Forcing OS X to free up memory

Discussion in 'macOS' started by C64, Jul 29, 2010.

  1. C64, Jul 29, 2010
    Last edited: Nov 25, 2011

    C64 macrumors 65816

    C64

    Joined:
    Sep 3, 2008
    #1
    I was looking for ways to speed up my MacBook, which led me to the following question which is more OS X related.

    Scenario
    Say I'm using a lot of apps at the same time, along with a few browsers like Safari and Chrome with a lot of tabs. At this point everything gets noticeably slower. It especially takes a while to switch between apps. Need to wait a bit every time before I can actually do something again. Opening new tabs/sites takes a long time, lots of spinning beach balls in Safari.

    Memory/CPU usage
    Screenshot from my Activity Monitor for a situation like that:

    From what I could find on Google it's best to keep the Page outs as low as possible, and about 5-10% max relative to the Page ins. As you can see it's now at 25% which can't be good. *

    Not much going on with the CPU. Safari is, with many tabs open, using up about 12-14% CPU. The rest of the apps are all at ~0,0 to 3,0% max.

    Question
    Now the problem. When I close most of the applications and go back to a browser with a few tabs and 4-5 other apps, the memory usage still stays the same for a long time. Things get faster, but not much. Still a lot of Page outs, and all the memory stays in use. Does anyone know why this is?

    Isn't there a way to tell OS X to "flush" or "rebuild" all the reserved memory? Because when I do a reboot and start e.g. 5 apps, they seem to take up way less memory than when I start 20 apps, close 15 and have those 5 apps open.

    * I ordered more RAM, but in the end I'll keep ending up having the same "problem", albeit after using a few more apps
     
  2. iBookG4user macrumors 604

    iBookG4user

    Joined:
    Jun 27, 2006
    Location:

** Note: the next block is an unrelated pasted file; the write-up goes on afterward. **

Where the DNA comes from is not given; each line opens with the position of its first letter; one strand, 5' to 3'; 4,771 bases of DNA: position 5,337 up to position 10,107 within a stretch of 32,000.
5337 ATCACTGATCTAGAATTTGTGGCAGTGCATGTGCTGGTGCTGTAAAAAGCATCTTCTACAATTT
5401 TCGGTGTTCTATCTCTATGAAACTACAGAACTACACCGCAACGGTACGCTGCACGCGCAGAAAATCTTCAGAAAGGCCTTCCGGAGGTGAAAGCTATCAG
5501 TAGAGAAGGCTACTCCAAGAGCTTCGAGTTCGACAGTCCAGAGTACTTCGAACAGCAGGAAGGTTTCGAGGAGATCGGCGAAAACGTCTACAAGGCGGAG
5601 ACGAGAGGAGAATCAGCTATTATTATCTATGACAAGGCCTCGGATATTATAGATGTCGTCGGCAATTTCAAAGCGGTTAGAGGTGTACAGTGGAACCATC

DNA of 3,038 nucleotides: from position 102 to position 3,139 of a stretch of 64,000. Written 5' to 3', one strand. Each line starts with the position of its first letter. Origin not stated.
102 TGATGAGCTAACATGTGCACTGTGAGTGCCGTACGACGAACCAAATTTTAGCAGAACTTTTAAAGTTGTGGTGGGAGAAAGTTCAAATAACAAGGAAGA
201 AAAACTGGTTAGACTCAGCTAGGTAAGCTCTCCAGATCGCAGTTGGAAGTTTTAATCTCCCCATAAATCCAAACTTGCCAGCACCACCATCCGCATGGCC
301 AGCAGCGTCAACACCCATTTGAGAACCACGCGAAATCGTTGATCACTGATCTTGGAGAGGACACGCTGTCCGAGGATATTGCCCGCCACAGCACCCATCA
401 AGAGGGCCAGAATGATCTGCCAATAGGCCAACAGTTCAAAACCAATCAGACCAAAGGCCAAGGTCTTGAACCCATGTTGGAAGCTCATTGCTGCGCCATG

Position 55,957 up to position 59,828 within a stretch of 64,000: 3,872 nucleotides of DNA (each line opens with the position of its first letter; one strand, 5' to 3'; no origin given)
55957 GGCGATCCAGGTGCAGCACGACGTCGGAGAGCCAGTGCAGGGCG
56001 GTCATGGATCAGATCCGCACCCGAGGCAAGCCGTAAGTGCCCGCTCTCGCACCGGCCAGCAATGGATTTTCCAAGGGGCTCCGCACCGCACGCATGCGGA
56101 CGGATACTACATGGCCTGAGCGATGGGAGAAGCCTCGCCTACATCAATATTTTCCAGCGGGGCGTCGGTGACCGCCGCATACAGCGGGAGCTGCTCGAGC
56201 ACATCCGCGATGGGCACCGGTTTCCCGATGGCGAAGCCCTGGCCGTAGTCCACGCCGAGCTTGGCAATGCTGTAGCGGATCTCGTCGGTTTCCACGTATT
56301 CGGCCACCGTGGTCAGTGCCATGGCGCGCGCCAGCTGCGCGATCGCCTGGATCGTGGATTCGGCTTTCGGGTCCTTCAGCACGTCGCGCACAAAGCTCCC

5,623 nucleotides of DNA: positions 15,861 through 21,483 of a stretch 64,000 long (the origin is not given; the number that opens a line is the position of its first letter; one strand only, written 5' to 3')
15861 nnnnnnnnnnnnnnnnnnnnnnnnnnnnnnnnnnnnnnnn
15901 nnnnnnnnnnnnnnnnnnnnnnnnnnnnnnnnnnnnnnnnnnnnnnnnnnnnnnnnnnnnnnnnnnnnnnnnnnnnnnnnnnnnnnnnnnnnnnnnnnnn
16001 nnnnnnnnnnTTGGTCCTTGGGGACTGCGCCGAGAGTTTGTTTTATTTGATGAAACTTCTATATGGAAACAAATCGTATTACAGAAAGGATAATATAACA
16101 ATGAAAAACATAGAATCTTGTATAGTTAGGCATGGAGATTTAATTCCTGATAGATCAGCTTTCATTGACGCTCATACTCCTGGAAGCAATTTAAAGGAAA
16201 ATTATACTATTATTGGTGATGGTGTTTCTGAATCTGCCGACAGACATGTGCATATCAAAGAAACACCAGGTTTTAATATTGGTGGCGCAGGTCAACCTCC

Seattle, WA
    #2
    I use ifreemem and it works great for exactly what you're looking for :)
     
  3. C64 thread starter macrumors 65816

    C64

    Joined:
    Sep 3, 2008
    #3
    Wow, that looks very promising! Thanks :)
     
  4. iBookG4user macrumors 604

    iBookG4user

    Joined:
    Jun 27, 2006
    Location:
    Seattle, WA
    #4
    No problem, glad to help :)
     
  5. smithrh macrumors 68020

    smithrh

    Joined:
    Feb 28, 2009
    #5
    Or, use Disk Utility and run "repair disk permissions" on your boot disk.

    Yes, I'm serious, try it...
     
  6. mabaker macrumors 65816

    mabaker

    Joined:
    Jan 19, 2008
    #6
    It does wonders. Especially on Snow Leopard as it’s horrible with RAM management.
     
  7. peoplevoice macrumors member

    Joined:
    Aug 19, 2008
    #7
    It's true

    It works. Thanks a lot!!!!
     
  8. smithrh macrumors 68020

    smithrh

    Joined:
    Feb 28, 2009
    #8
    OK - I've in the past railed about the way the inactive memory grows and grows (and swapping starts) - but I think it's highly aggressive memory management at work here.

    So, I wouldn't say it's horrible, it's just retentive; it hangs on to data for a loooooong time. The benefit is that if you access the app or data again, boom, it's right there, no disk access needed. That's great, but then it hangs onto data for too long and you're into swapping.

    Given this, I no longer consider 4 gigs of RAM to be as spacious as I used to. My next Mac will have at least 8 if not 12. I also used to think this was a bug, now I believe it's just how Apple wants to use the RAM that you have.

    Also, running Parallels tends to have an impact, I'll get to swapping a lot more quickly if Parallels is or has run since I've rebooted. If I reboot and never run Parallels, I'll tend to get up to 75-80% and not go much past that point.
     
  9. mrchinchilla macrumors 6502

    mrchinchilla

    Joined:
    Mar 6, 2009
    #9
    I wouldn't use iFreeMem, it's just an application version of something you already have called "purge". You can run it from Terminal, the machine will seem to freeze for about 5-10 seconds, as with iFreeMem, but when it finishes you see it has cleared all inactive memory.
     
  10. MisterMe macrumors G4

    MisterMe

    Joined:
    Jul 17, 2002
    Location:
    USA
    #10
    You're on a fool's errand. Free RAM is wasted RAM. MacOS X's UNIX VM system will expand the RAM required by each running task to consume the available RAM.
     
  11. smithrh macrumors 68020

    smithrh

    Joined:
    Feb 28, 2009
    #11
    You may be right. On the other hand, there is swapping when you run out of RAM, which is not good. Of course, there's a limit to which the data and application structures will use in RAM, it's not infinite.

    That's the point that a lot of people tend to miss and dismiss in these "I have no free RAM left" threads. They say exactly what you said, but then they're silent when confronted with the fact that there's swapping that impacts system performance. Or, they tell me I have some other issue - which is possible but not really likely.

    In short, the VM algorithms for Mac OS X (especially Leopard) are simply overly retentive in a decent attempt to get some performance gains. There's a tradeoff involved, and it involves swapping data in RAM to disk that could be simply cleared instead.
     

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